The bipolar transistor 84 includes an emitter region 49 and a base contact region 50 a in the base region 48. However, the polycrystalline silicon film 85, which is the hydrogen barrier film, is located above the interface between the base region 48 and the insulating film 44 of FIG. 16A in such a way that the polycrystalline silicon film 85 surrounds the emitter region 49 as viewed in FIG. 16B. The polycrystalline silicon film 85 is simultaneously formed at the step of forming gate electrodes 45 of a CMOSFET 34 of FIG. 16A. Therefore, the Bi-CMOSFET semiconductor device 83 of FIG. 16A can be manufactured using the manufacturing process shown by FIGS. 25A to 25G, which are the ones for the proposed semiconductor device 1 of FIG. 24, without any additional steps.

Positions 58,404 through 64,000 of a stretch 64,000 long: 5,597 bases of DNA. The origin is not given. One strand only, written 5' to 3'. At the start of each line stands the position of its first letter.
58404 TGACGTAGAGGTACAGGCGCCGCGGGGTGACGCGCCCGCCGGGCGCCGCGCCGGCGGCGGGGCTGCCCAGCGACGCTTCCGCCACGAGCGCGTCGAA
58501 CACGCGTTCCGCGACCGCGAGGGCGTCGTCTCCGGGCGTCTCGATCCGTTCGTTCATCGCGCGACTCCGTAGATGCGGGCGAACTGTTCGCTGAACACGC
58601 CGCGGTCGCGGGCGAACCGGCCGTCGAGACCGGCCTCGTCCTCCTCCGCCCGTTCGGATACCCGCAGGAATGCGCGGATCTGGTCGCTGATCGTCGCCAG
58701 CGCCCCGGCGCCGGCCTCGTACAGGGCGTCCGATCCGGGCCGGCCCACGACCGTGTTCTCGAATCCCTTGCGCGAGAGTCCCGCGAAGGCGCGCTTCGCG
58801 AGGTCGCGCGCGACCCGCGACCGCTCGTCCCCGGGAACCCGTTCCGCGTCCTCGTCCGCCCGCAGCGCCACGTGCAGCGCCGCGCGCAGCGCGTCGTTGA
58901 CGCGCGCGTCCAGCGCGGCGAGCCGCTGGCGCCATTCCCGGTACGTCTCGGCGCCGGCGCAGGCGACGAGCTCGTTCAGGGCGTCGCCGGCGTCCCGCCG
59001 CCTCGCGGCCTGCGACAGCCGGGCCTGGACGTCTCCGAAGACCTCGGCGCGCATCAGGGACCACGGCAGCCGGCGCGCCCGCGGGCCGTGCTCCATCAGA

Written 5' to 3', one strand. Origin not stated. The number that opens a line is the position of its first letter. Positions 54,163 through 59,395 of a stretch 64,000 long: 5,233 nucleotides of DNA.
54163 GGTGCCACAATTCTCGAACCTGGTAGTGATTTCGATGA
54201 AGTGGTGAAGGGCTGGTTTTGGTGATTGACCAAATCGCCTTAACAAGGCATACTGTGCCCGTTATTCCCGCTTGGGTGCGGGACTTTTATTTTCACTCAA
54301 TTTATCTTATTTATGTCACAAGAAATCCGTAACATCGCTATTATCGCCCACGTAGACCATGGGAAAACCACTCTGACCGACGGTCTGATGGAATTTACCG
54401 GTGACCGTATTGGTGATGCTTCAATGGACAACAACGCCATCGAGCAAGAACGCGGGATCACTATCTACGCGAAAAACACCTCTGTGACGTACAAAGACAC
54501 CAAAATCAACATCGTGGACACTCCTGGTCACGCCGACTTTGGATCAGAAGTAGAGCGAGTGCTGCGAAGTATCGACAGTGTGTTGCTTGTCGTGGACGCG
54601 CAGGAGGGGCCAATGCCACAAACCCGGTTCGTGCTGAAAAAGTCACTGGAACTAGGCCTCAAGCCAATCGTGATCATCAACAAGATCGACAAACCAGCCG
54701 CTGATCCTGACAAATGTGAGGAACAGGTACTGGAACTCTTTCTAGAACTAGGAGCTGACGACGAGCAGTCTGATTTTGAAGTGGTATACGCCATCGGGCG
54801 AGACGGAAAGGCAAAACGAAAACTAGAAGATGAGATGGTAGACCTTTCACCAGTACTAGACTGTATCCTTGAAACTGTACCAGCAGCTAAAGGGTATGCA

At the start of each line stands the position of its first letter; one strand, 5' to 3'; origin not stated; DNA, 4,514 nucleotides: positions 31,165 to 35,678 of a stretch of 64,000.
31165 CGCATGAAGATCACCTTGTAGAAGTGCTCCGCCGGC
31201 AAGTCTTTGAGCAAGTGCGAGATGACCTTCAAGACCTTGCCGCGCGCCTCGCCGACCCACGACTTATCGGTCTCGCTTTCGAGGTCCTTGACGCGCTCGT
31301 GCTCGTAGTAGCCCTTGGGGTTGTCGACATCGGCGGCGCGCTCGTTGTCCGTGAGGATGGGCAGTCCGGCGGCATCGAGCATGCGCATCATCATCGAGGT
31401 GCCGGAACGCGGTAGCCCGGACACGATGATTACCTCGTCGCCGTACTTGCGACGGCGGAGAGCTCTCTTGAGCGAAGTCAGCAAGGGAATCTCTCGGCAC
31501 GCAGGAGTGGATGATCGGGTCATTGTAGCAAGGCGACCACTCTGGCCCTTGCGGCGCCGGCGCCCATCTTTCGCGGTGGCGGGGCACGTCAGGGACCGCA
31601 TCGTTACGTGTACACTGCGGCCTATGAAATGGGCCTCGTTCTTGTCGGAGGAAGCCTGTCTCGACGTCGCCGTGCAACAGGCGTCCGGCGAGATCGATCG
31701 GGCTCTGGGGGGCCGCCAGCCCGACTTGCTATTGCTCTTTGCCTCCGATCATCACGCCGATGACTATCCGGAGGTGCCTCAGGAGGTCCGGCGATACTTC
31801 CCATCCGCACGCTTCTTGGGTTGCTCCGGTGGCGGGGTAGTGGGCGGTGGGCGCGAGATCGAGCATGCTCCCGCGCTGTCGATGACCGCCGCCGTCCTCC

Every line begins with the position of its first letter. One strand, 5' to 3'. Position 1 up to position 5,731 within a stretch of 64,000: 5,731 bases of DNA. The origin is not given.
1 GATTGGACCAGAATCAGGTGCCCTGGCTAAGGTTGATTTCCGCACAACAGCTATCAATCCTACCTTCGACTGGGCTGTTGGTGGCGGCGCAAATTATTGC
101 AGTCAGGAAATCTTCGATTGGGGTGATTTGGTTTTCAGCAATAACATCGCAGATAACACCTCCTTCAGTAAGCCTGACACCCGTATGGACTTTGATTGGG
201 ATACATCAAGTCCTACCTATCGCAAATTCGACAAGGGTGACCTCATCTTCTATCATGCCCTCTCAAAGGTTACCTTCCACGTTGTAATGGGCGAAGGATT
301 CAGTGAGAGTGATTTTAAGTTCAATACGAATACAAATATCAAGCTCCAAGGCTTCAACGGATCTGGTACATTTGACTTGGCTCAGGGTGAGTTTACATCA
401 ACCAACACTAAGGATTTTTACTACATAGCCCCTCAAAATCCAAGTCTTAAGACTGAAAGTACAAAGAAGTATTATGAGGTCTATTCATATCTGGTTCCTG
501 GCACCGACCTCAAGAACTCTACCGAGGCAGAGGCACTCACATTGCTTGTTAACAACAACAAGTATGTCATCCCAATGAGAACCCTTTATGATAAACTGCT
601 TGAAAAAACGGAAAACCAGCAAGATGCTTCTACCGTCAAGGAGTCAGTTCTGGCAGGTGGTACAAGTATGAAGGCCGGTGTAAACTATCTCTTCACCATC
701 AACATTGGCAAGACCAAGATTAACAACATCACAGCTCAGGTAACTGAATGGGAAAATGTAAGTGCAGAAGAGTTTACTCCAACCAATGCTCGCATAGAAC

Ninth Embodiment

As shown in FIG. 17, a Bi-CMOSFET semiconductor device 96 differs from the Bi-CMOSFET semiconductor device 83 of FIG. 16A in that a bipolar transistor 86 includes an emitter electrode 87, which is made of a polycrystalline silicon film, to function as a hydrogen barrier film. Although not shown, the Bi-CMOS device 96 includes a CMOSFET 34 having the same structure as the CMOSFET 34 in FIG. 16A. In the bipolar transistor 84 of FIG. 16a, the polycrystalline silicon film 85 is floating. In the bipolar transistor 86 of FIG. 17, on the other hand, the emitter electrode 87, which is in electric contact with the emitter region 49, has the same function as the polycrystalline silicon film 85.